United States has agreed to launch a pilot program for a supply chain early warning system in partnership with Japan and South Korea. The supply chain’s fate is often inextricably tied to geopolitics, much as any supply chain manager would rather it wasn’t. Sometimes, the result of global competition, or sometimes, concerns of instability, are the drivers. In the case of the latest agreement by the United States, it’s a collaboration to help prevent supply chain disruptions.
Partnering with Japan and South Korea, the United States has agreed to launch a pilot program for a supply chain early warning system. This would help all three countries avoid disruptions to production and logistics networks. The focus will be on essential materials that might interrupt the flow between the countries. Minerals and rechargeable batteries are an example of these materials. There is no official launch date for the program, but the federal government reports that steps are underway.
One potential outcome of the program would be a three-way pooling of resources such as critical minerals. The goal would be to offset China’s current dominance in mineral resources and processing. For instance, the minerals gallium and germanium are essential to the production of semiconductors. If the three countries wanted to, they could establish an early warning system to identify potential shortfalls. The United States has no gallium production plants and only a few that produce germanium, compared to China, which dominates 85 percent and 60 percent of the world’s gallium and germanium production, respectively. With such dominance, China controls the supply of these minerals at will, and the country has leveraged this position by placing export controls on them over the summer. This makes the minerals easy choices for the pilot program’s early warning system trials.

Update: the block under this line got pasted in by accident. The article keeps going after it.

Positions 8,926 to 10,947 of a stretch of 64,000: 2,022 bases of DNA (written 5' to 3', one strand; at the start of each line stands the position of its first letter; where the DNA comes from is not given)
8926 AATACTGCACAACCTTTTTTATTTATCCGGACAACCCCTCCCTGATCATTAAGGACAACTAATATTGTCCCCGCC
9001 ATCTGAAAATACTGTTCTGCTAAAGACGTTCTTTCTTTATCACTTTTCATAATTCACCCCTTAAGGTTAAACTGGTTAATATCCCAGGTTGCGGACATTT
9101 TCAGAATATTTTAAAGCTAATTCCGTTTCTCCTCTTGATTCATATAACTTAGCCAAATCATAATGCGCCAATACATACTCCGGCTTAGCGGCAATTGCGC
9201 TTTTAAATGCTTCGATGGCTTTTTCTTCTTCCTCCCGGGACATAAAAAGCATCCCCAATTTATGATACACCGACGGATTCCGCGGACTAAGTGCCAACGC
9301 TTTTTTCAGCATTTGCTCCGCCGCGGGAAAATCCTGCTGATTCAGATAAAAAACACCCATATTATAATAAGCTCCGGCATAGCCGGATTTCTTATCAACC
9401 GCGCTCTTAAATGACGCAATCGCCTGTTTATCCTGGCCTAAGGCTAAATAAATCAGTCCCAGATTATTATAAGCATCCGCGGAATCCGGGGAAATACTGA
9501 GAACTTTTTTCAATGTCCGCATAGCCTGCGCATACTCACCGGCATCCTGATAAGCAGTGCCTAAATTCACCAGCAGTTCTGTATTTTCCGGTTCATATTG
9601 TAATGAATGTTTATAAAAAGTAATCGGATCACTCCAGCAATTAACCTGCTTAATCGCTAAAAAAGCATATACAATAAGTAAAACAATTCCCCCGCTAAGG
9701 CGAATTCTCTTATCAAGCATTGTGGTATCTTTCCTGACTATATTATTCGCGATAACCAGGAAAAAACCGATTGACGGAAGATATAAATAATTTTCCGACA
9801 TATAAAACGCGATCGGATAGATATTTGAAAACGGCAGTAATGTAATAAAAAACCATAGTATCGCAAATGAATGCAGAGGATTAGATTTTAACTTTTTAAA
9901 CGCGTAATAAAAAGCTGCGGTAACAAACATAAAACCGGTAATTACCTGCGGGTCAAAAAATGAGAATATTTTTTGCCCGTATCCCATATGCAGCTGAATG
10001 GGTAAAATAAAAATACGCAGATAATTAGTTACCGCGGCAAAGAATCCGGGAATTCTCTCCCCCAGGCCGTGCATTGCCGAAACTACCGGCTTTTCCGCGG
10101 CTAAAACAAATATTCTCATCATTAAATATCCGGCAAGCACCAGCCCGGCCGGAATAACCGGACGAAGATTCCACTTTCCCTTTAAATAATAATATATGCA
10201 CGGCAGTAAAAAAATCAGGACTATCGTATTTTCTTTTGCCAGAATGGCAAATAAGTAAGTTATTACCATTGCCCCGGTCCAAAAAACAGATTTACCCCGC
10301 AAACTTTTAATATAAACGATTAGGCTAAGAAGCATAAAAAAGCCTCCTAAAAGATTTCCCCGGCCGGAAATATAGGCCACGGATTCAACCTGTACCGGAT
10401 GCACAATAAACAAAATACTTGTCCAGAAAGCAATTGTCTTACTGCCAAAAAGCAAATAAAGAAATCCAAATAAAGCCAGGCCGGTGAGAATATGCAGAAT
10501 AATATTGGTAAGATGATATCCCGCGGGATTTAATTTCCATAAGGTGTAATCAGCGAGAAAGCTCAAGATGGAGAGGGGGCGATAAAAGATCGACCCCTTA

How the Supply Chain Early Warning System Works
The idea would be that if one of the three countries receives a warning that access to the minerals may become difficult, the partners could temporarily share the resources they have. South Korea, Japan, and the United States will need to work together with a mutual system of trust. Ideally, a private/public partnership within each country will contribute to the program, giving each country the best possible resources for information and the ability to respond as necessary.
In forming the early warning system, the United States and its Asian partners are complementing similar programs already established by the European Union. That program, known as SCAN (Supply Chain Alert Notification), is also designed to provide early identification of potential supply chain disruptions. Arising out of the pandemic and Russian invasion of Ukraine, the EU hopes to detect disruptions before they take place and react quickly to prevent them. Using a data-driven source of information across the supply chain, SCAN is designed to assist the seamless flow of products. Its earliest focus has been on the production of solar panels and other commodities affected by the Ukrainian invasion. Combined with the new U.S. program, the two programs offer the potential to greatly minimize future disruptions.